Here is today’s piece from The Guardian about the the UK government’s “Childhood Obesity Strategy”.
The BBC joins in and says, it’s weak and watered down.
In April this year I stuck my head above the parapet and said I was not in favour of a sugar tax. I thought it was far too little and doubted the UK government’s commitment. Here’s the piece in Dentistry.
Because I dared swim against the perceived tide, I wanted to tax sugar, all sugar, where it comes into the food chain and not at the retailer, I have been contacted on several occasions by food industry lobbyists who wanted me to put my name to letters against the “sugar tax”. I was left in little doubt how strong and broad ranging these groups are. I declined any and all offers.
I committed much of my clinical career to prevention and the control of diseases, especially in the young, I take no pleasure in thinking, “I told you so”.
….Why be specific about drinks? Dentists have advocated a tax on confectionary for decades. We know that many confectionary sales are an impulse in response to advertising. Deal with that and get rid of sweets at checkouts and petrol stations.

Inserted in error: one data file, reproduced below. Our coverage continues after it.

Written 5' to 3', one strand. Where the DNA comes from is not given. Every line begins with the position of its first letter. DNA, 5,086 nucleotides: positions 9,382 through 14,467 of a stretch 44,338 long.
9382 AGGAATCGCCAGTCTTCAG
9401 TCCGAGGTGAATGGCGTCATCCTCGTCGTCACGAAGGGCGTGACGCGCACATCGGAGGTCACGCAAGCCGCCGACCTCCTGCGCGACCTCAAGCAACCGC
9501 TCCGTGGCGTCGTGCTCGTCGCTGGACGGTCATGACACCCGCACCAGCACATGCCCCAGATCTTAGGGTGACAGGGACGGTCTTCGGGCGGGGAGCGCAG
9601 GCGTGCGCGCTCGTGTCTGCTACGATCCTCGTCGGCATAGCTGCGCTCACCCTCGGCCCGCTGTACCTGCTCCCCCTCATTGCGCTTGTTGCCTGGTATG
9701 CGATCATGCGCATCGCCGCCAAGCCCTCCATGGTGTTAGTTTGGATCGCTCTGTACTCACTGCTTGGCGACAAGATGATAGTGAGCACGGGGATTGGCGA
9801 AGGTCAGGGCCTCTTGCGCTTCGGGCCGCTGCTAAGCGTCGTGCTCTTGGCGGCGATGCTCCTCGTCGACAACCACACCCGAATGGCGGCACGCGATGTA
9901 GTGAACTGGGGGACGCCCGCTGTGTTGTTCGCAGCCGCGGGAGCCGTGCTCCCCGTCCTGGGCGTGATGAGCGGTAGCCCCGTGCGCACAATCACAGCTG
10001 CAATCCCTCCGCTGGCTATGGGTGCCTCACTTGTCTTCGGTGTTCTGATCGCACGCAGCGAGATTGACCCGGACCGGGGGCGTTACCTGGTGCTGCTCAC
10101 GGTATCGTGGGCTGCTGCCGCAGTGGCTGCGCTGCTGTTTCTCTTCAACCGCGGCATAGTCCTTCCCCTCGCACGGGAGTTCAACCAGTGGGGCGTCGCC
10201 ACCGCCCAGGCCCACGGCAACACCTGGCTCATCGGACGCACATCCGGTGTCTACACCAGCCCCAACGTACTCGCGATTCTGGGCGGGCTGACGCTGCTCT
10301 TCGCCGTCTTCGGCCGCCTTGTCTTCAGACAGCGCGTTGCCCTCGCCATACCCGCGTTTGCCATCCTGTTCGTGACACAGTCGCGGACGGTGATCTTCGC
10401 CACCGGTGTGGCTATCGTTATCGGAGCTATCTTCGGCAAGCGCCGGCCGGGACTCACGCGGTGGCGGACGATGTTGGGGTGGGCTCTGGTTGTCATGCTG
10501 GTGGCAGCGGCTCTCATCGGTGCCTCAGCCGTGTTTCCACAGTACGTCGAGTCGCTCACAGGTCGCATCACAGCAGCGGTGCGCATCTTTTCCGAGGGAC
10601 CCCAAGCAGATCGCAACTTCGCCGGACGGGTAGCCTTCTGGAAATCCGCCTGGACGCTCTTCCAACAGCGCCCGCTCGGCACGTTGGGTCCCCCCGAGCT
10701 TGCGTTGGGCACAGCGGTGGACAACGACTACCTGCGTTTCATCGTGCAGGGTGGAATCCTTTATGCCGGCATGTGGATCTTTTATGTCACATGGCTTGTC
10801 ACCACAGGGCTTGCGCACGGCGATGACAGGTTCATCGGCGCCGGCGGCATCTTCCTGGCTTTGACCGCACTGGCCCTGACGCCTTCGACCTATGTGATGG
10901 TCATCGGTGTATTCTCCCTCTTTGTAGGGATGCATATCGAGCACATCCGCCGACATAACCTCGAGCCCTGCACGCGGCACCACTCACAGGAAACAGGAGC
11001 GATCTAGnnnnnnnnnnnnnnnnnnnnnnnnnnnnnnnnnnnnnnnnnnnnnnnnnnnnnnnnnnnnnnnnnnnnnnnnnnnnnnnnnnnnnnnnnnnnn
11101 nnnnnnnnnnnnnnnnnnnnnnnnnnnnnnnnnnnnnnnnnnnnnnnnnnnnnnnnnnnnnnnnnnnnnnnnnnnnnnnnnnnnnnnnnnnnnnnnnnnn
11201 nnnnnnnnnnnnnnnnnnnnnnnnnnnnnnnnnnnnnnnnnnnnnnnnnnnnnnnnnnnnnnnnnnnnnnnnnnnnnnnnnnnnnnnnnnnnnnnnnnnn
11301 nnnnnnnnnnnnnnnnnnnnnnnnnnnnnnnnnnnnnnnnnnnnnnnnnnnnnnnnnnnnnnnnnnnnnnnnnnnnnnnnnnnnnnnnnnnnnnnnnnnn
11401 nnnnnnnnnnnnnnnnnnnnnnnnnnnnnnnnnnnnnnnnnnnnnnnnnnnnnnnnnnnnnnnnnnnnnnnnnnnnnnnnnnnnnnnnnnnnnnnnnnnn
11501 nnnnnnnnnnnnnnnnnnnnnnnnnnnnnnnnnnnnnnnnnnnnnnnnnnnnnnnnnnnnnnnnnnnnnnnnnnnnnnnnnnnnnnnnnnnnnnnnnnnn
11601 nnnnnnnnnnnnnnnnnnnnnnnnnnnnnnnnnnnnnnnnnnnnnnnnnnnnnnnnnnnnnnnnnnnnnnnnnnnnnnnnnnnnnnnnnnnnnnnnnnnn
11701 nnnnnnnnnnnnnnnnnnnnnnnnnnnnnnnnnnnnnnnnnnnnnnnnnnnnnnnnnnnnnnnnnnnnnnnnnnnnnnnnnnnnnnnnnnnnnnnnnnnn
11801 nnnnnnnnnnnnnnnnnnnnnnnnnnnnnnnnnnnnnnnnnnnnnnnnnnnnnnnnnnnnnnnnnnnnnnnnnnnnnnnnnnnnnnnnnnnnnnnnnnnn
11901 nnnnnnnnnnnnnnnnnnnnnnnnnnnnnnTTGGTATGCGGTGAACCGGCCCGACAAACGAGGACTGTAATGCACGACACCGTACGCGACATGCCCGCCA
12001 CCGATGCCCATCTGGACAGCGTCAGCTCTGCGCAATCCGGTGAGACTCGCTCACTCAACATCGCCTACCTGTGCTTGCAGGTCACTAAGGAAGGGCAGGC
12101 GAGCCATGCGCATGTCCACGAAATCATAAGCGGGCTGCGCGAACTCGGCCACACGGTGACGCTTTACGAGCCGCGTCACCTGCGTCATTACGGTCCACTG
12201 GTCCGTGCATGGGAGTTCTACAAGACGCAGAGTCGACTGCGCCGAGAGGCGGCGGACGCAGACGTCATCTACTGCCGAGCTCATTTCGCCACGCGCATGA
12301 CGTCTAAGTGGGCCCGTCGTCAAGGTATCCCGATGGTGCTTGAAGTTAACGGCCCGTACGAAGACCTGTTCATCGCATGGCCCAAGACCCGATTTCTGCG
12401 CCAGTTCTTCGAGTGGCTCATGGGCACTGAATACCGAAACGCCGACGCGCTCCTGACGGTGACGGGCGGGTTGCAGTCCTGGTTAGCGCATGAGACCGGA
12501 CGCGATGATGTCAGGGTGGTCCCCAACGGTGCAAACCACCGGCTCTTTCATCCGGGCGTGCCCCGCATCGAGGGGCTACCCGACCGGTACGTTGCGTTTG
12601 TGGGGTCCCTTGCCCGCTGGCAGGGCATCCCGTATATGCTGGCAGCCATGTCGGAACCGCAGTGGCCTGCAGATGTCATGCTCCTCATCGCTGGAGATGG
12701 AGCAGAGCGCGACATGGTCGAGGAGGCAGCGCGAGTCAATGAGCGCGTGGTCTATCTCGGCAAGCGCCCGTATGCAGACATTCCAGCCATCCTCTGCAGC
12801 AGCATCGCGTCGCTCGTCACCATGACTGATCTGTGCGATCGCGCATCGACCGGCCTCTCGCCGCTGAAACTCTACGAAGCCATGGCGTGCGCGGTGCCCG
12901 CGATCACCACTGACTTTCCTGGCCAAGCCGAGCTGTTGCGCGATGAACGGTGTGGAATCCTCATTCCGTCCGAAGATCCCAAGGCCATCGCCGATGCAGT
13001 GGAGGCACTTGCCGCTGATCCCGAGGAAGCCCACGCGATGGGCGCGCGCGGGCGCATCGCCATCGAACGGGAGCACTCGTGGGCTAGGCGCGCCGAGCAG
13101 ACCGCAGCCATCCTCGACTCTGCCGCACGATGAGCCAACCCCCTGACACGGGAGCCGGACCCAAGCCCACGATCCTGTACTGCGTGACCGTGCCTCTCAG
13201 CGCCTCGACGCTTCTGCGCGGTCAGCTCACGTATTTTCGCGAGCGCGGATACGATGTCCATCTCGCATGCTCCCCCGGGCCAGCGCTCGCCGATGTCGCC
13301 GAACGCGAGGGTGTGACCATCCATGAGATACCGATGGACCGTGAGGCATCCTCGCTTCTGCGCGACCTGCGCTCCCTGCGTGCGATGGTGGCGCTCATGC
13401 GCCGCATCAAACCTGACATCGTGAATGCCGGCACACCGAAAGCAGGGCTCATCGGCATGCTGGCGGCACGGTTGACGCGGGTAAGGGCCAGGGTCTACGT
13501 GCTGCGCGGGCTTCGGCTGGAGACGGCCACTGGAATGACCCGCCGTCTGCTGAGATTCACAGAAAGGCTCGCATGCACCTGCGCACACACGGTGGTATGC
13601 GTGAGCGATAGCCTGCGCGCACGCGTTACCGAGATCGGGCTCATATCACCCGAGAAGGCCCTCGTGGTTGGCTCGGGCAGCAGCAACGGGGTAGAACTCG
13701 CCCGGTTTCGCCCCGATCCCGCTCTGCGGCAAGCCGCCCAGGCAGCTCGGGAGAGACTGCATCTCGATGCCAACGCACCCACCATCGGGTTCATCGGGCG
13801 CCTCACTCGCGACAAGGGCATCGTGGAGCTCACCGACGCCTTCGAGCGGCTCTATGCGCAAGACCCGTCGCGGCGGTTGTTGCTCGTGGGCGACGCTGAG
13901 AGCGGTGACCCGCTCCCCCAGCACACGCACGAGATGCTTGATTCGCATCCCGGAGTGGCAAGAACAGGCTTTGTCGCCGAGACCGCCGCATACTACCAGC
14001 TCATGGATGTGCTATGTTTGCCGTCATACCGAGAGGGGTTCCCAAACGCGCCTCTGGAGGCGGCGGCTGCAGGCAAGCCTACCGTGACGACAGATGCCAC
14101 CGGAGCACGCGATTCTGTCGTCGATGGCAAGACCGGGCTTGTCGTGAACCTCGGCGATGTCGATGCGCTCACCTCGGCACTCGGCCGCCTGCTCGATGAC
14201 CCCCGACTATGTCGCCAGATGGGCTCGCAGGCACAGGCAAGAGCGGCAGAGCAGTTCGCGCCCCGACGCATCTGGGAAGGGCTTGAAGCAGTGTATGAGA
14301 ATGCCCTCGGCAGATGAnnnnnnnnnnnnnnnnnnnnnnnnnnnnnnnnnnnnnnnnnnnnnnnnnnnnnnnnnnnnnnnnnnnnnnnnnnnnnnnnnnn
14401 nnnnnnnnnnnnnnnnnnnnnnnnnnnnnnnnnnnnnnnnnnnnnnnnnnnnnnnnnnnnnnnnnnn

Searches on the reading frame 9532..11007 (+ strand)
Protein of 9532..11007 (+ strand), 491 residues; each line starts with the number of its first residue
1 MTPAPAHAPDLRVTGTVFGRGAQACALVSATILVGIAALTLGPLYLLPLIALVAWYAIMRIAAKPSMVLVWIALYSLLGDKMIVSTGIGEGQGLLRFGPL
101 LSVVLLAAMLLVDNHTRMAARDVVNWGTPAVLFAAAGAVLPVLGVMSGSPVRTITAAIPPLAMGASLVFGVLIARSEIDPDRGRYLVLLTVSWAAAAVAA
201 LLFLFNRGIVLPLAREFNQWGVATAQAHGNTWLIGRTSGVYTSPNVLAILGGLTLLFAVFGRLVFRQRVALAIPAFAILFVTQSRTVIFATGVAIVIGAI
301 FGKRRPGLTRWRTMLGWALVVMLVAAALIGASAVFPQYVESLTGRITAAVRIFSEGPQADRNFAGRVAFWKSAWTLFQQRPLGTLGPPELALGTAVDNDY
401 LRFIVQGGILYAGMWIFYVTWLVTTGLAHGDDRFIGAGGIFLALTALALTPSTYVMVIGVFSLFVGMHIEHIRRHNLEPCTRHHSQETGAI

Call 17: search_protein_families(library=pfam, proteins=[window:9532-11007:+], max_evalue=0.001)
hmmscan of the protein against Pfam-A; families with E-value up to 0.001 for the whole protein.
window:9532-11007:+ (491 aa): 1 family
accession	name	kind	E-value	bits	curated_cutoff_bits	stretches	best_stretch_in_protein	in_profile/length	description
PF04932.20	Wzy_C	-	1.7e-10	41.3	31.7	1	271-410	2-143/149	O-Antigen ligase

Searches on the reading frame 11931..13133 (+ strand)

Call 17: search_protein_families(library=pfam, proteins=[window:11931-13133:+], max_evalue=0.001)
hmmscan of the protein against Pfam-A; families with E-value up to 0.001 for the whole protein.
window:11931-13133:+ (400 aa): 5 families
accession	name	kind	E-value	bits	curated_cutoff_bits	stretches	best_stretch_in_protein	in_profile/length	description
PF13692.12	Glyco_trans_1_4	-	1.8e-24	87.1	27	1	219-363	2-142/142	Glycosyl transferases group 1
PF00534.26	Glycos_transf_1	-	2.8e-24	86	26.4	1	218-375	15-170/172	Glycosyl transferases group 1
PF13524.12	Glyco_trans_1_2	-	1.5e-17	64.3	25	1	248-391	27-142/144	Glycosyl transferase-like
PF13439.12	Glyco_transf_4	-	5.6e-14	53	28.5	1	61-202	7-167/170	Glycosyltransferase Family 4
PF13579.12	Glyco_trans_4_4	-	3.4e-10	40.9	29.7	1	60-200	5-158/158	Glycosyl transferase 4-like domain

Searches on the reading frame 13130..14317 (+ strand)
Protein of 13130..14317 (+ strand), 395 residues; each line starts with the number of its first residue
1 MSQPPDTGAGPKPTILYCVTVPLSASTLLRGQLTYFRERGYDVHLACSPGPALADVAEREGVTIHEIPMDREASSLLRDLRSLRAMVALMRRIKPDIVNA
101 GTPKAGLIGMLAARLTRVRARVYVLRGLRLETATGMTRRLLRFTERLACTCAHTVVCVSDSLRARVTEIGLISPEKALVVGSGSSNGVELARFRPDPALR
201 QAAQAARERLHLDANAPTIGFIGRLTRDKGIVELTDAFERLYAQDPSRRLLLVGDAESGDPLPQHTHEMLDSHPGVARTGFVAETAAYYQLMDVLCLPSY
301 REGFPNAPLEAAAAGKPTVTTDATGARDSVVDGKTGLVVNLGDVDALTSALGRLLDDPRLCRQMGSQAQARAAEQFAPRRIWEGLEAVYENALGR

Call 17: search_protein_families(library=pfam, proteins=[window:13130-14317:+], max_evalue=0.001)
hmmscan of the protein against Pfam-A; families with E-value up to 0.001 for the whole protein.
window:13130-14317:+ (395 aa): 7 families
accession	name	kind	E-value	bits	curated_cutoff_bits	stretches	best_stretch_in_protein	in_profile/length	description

Why not tax it in the supply chain with a levy on all sugar containing food ingredients? Tax sugar, high-fructose corn syrup, fruit juice concentrate and other added sugars at the point where they’re manufactured or imported, essentially taxing everything with added sugar, at a level appropriate to its sugar content.
Amongst the acolytes for a sugar tax is Jamie Oliver, whose recipe for “Scrumptious sticky toffee pudding” contains nearly 2lb of sugar. Shouldn’t the BBC be made to give public health warnings with every episode of The Great British Bake Off?…
…The belief that a tax will automatically lead to a reduction in obesity and related diseases is far too simplistic in my opinion. It will take other measures including the elimination of marketing and advertising of other junk foods. Above all it will take Government will to confront the food industry and to promote change in the hearts and minds of the country and with so many lobbyists and vested interests that’s not going to happen soon.
In the meantime dentists would be best advised to walk the talk, to limit their own intake, step up their patient education so it’s about general and dental health and vote for a government with a genuine commitment to health.”